Dragonfly Words

Overweight Characters in Children’s Books | January 6, 2010

Is it wrong to make my overweight characters evil and mean? Is this playing into stereotypes? Is this too much of a cliché? Does this teach children to view overweight people negatively? So often with writing it becomes difficult to see past the works of those whose footsteps we walk in so that we can forge our own path. I worry that I will inadvertently play into the stereotypes created by my predecessors, and that my work will suffer as a result.

Certainly obesity is something that shouldn’t be encouraged in children, but children who are overweight, or those with body issues, may become more self-conscious about their weight if characters physically similar to them are villanized in stories. Equally, the kids who would pick on overweight children may feel their behavior is justified through the negative portrayal of overweight characters in books.

The Harry Potter series instantly jumps to mind when I think about negative portrayals of overweight people. Dudley is fat, unintelligent, and a bully. Malfoy, on the other hand, while evil, is intelligent and conniving. He is also thin.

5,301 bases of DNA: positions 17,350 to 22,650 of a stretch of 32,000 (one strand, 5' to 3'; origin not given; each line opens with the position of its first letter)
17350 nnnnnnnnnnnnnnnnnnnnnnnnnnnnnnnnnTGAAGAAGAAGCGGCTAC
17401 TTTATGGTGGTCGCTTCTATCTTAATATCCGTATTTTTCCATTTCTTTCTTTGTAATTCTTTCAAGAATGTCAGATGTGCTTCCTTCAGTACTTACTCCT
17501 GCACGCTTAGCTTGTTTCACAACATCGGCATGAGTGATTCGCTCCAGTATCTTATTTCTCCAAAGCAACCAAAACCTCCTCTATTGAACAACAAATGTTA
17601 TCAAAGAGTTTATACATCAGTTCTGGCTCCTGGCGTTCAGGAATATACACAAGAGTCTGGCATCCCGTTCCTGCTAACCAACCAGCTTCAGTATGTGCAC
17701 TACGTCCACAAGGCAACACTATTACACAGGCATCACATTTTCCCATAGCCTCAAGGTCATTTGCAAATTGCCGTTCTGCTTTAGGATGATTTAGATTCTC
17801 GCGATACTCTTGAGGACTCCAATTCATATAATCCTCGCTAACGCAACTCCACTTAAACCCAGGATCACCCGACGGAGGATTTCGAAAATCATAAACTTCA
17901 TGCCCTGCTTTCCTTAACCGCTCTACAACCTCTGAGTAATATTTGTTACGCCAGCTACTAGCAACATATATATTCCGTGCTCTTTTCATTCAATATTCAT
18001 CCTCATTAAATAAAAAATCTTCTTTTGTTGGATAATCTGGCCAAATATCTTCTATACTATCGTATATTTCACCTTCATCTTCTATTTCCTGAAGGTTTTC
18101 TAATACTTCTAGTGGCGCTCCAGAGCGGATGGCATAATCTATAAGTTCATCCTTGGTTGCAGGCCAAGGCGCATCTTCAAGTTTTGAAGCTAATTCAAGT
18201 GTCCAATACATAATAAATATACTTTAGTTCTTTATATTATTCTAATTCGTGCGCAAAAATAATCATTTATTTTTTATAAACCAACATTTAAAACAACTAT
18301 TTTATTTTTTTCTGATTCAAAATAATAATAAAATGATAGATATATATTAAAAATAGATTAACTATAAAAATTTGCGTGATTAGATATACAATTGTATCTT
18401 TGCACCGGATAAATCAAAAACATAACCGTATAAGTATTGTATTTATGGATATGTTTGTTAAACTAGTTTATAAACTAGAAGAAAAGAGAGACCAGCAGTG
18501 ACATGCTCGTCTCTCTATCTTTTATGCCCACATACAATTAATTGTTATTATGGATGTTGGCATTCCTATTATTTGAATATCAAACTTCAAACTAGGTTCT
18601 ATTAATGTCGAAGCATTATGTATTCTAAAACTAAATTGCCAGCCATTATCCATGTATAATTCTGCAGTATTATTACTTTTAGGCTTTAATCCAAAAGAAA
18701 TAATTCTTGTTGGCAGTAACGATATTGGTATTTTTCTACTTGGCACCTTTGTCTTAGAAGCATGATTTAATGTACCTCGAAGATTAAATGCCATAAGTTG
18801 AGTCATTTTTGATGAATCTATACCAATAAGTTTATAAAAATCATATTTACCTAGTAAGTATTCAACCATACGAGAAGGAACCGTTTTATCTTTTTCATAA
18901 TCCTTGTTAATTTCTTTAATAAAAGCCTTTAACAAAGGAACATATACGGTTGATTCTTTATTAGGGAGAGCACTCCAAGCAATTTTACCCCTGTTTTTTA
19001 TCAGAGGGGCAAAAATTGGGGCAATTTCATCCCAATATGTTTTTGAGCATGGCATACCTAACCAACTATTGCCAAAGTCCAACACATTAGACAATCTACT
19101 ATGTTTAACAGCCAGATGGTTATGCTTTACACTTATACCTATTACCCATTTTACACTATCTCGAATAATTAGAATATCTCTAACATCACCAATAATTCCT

There are many other children’s books that also portray overweight characters in a negative light. Of course, overweight characters are equally portrayed as jovial, yet simple. Rarely do you see a normal, run-of-the-mill overweight character. Rarely do you see an overweight hero (one of the refreshing things about Disney-Pixar’s UP).

But would we want to write an overweight hero? Aren’t we trying to encourage weight loss and exercise? Do we want children to associate being overweight with being dimwitted and/or mean? Or are we inadvertently excluding an increasing population or readers? According to the CDC, 17% of children in 2006 were obese. This is double the amount found in 1980. With these numbers rising, maybe we should not treat obesity in such a negative way. Certainly we can show an overweight character struggling with their weight, or facing obstacles they would not face were they more fit (again to reference UP : Russell faced obstacles brought on by his lack of fitness), but to make every overweight character less than the fit characters may not be the best message to send children.

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1 Comment »

  1. That’s one of the reasons why I liked Pixar’s boy scout character from “Up.” He was over weight, but a doer.
    Not a coach potato playing video games and eating chips. Some kids are going to be fat, some skinny, and some, what we call “normal.” There are going to be fat heroes and fat villains But I guess we could use a few more heroes!

    Comment by shenaniganbooks — August 28, 2010 @ 14:38


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